debridement(redirected from enzymatic debridement)
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Debridement is the process of removing nonliving tissue from pressure ulcers, burns, and other wounds.
Debridement speeds the healing of pressure ulcers, burns, and other wounds. Wounds that contain non-living (necrotic) tissue take longer to heal. The necrotic tissue may become colonized with bacteria, producing an unpleasant odor. Though the wound is not necessarily infected, the bacteria can cause inflammation and strain the body's ability to fight infection. Necrotic tissue may also hide pockets of pus called abscesses. Abscesses can develop into a general infection that may lead to amputation or death.
Not all wounds need debridement. Sometimes it is better to leave a hardened crust of dead tissue, called an eschar, than to remove it and create an open wound, particularly if the crust is stable and the wound is not inflamed. Before performing debridement, the physician will take a medical history with attention to factors that might complicate healing, such as medications being taken and smoking. The physician will also note the cause of the wound and the ways it has been treated. Some ulcers and other wounds occur in places where blood flow is impaired, for example, the foot ulcers that can accompany diabetes mellitus. In such cases, the physician or nurse may decide not to debride the wound because blood flow may be insufficient for proper healing.
In debridement, dead tissue is removed so that the remaining living tissue can adequately heal. Dead tissue exposed to the air will form a hard black crust, called an eschar. Deeper tissue will remain moist and may appear white, or yellow and soft, or flimsy. The four major debridement techniques are surgical, mechanical, chemical, and autolytic.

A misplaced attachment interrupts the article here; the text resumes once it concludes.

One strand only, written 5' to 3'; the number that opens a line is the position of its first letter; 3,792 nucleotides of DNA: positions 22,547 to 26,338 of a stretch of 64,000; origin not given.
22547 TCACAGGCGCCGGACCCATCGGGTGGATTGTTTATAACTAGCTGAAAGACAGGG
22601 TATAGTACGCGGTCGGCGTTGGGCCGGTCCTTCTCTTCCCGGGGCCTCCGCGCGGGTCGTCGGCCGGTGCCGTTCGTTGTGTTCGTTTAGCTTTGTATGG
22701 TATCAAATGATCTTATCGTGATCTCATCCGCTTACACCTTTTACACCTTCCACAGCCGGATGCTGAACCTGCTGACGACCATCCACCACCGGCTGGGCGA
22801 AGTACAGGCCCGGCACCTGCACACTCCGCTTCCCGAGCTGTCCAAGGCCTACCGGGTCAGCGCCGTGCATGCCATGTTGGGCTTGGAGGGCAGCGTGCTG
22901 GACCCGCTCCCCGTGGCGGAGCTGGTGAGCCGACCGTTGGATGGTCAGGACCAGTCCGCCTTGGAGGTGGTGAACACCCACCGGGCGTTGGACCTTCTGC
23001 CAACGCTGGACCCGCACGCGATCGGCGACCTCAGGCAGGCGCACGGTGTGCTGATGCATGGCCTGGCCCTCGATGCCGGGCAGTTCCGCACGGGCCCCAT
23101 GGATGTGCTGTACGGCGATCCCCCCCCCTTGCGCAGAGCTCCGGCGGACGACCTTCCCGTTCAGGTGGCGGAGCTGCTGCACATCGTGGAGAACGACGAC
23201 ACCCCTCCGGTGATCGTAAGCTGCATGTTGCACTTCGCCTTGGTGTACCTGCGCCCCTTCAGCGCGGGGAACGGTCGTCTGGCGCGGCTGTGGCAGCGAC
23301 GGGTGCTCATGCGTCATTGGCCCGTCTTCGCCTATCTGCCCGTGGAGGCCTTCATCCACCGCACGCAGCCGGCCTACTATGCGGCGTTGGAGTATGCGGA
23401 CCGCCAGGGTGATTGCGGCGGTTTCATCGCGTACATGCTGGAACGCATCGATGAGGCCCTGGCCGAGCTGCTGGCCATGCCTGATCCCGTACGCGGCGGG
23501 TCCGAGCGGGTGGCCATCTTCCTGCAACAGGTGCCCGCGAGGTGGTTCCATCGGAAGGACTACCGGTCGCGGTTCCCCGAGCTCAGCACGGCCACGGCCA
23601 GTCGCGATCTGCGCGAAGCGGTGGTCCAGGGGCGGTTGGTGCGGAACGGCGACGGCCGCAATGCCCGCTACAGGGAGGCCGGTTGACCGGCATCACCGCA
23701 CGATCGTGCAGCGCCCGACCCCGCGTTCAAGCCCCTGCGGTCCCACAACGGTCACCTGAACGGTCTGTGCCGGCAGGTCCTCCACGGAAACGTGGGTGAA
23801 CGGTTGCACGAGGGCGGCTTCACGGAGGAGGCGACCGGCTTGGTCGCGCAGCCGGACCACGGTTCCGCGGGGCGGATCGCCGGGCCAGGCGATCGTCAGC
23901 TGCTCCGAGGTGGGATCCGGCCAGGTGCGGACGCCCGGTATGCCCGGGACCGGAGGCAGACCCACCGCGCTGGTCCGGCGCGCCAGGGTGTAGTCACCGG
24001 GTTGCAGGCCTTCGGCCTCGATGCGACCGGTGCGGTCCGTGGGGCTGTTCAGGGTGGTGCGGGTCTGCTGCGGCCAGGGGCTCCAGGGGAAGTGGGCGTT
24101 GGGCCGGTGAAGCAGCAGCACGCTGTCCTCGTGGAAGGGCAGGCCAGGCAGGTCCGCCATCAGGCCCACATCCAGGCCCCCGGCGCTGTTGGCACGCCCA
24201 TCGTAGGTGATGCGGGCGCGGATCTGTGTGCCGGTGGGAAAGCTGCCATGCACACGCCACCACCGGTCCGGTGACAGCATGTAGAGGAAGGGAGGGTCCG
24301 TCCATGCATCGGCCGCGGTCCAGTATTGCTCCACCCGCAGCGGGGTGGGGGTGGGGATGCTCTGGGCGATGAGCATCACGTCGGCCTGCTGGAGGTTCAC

Surgical debridement (also known as sharp debridement) uses a scalpel, scissors, or other instrument to cut dead tissue from a wound. It is the quickest and most efficient method of debridement. It is the preferred method if there is rapidly developing inflammation of the body's connective tissues (cellulitis) or a more generalized infection (sepsis) that has entered the bloodstream. The procedure can be performed at a patient's bedside. If the target tissue is deep or close to another organ, however, or if the patient is experiencing extreme pain, the procedure may be done in an operating room. Surgical debridement is generally performed by a physician, but in some areas of the country an advance practice nurse or physician assistant may perform the procedure.
The physician will begin by flushing the area with a saline (salt water) solution, and then will apply a topical anesthetic gel to the edges of the wound to minimize pain. Using a forceps to grip the dead tissue, the physician will cut it away bit by bit with a scalpel or scissors. Sometimes it is necessary to leave some dead tissue behind rather than disturb living tissue. The physician may repeat the process again at another session.
In mechanical debridement, a saline-moistened dressing is allowed to dry overnight and adhere to the dead tissue. When the dressing is removed, the dead tissue is pulled away too. This process is one of the oldest methods of debridement. It can be very painful because the dressing can adhere to living as well as nonliving tissue. Because mechanical debridement cannot select between good and bad tissue, it is an unacceptable debridement method for clean wounds where a new layer of healing cells is already developing.
Chemical debridement makes use of certain enzymes and other compounds to dissolve necrotic tissue. It is more selective than mechanical debridement. In fact, the body makes its own enzyme, collagenase, to break down collagen, one of the major building blocks of skin. A pharmaceutical version of collagenase is available and is highly effective as a debridement agent. As with other debridement techniques, the area first is flushed with saline. Any crust of dead tissue is etched in a cross-hatched pattern to allow the enzyme to penetrate. A topical antibiotic is also applied to prevent introducing infection into the bloodstream. A moist dressing is then placed over the wound.